Screw Iceland Air.

We accepted defeat and left the terminal to pick up our checked bag. Then we sat down and started to go through our options. Kelly’s dad helped us call Alaska Airlines, where we talked to a customer service agent. When we explained our situation, they said it was Iceland Air’s responsibility to get a new flight for us. No matter what we said, the woman was like a broken record, refusing to help us. Iceland Air said it was Alaska’s responsibility. Alaska said it was Iceland’s responsibility. We felt abandoned.

Here we go…

Needing some way to cool off, I turned to social media to vent. The responses I got from people were quick and very empathetic. People sent me links for filing a claim to get money from Iceland Air and explained the travel regulations in our favor. Others sent me alternative flight ideas. Some people suggested tagging these companies on Twitter or Instagram. So I tagged Alaska and Iceland Air on Instagram and response was immediate.

After getting a completely useless customer service agent on the phone earlier, a different Alaska rep responded to my Instagram story asking how they could help. This person was much more helpful and said that they would reach out to their partner airlines to find the soonest way they could get us home. But the problem was that nearly every flight out of Europe was booked for the indefinite future. Our research confirmed this.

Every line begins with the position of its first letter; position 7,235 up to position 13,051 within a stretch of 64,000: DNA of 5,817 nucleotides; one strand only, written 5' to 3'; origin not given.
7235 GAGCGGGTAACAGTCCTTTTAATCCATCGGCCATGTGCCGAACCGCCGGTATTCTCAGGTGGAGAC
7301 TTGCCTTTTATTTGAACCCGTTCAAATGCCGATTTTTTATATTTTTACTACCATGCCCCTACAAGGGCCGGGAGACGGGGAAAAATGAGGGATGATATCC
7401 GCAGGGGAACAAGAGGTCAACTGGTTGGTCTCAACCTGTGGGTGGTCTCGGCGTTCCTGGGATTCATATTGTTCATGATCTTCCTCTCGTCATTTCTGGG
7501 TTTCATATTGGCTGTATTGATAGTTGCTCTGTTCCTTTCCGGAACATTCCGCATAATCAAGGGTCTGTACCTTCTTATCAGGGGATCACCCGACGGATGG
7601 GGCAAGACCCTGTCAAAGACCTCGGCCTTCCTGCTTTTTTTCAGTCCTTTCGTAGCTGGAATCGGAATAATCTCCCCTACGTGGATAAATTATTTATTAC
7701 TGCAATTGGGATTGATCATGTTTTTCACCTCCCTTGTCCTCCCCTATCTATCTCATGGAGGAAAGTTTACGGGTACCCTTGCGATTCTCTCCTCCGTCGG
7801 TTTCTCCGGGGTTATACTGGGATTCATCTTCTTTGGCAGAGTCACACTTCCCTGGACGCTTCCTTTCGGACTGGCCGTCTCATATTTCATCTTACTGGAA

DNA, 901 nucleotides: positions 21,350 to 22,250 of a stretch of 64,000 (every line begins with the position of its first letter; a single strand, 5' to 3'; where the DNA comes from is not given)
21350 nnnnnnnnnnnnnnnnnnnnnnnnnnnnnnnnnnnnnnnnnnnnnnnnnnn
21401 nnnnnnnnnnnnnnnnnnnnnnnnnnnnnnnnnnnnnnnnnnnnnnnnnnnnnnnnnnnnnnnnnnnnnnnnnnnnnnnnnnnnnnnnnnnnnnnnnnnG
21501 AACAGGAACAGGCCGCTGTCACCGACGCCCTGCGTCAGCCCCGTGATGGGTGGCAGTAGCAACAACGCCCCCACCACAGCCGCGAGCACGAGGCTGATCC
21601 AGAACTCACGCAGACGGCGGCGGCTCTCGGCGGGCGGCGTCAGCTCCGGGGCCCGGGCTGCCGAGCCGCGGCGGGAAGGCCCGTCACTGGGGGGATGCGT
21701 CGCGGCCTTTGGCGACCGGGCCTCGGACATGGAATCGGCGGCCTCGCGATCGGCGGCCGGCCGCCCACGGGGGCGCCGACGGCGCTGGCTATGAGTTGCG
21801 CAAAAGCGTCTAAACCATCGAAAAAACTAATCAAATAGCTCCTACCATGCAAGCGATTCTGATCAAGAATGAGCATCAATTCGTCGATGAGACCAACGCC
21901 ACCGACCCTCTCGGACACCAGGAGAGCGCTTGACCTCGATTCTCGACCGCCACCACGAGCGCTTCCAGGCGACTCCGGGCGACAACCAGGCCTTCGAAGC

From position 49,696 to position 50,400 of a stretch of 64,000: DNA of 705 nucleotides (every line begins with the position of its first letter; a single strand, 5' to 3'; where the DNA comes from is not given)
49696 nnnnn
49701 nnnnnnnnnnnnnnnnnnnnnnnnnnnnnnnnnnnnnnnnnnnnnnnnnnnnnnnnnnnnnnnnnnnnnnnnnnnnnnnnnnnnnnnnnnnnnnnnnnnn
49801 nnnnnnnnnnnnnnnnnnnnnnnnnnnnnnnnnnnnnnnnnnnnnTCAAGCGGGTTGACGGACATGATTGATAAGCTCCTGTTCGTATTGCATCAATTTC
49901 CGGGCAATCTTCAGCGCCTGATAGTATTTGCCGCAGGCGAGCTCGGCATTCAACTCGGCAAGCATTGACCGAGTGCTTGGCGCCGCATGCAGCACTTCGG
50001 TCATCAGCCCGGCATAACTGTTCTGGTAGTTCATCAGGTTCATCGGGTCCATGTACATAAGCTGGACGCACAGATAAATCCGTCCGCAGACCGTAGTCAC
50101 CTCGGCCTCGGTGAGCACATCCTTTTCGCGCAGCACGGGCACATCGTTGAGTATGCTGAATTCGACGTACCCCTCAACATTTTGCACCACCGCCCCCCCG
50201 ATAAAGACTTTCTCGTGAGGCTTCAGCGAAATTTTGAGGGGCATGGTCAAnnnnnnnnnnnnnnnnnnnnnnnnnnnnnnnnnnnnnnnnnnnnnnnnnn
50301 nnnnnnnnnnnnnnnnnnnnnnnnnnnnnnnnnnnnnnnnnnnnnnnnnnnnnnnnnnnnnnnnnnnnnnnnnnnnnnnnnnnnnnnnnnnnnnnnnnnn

Friends had been sending us alternative ticket options. Buying a ticket for the next day or two from Geneva to Seattle was simply out of question, as prices were OVER $5,000 PER SEAT (talk about price gouging)! But there were some interesting alternatives that seemed plausible (more like $1000 per seat):

  • Take a six hour train to Frankfurt, and fly direct to Seattle (there was only one open seat, and it disappeared in minutes).
  • Take a three hour train to Basel, fly to Vancouver BC (with a layover in Montreal) and bus home (crazy amount of total travel time, and only one open seat left).

We searched every airport within six hours of Geneva, with flights to Vancouver or Seattle. Eventually, we lowered our standards and looked for any way to simply get from Europe to the mainland USA. There was one intriguing option: fly next day from Frankfurt to San Francisco, where we could get a separate flight home. It seemed like it could get us home before the Friday night wedding two days later.

Meanwhile, the Alaska rep had found a flight from Geneva to Seattle five days later, next Monday. We had to make a quick decision, and told the rep to book us for that, although Monday was still pretty unreasonable, considering that would mean we would miss the wedding and I would have to fly out just a few hours after getting home to my company offsite. But it was better than nothing.

Kelly staying positive even when I was semi-raging.

Among the people who saw our travel disaster unfold on Instagram was a guy named Riley Peper. I had never chatted with him before, but it turned out he worked for Alaska Airlines and was disturbed by what he was witnessing. So he told us he would have a friend in booking see if they could help us out.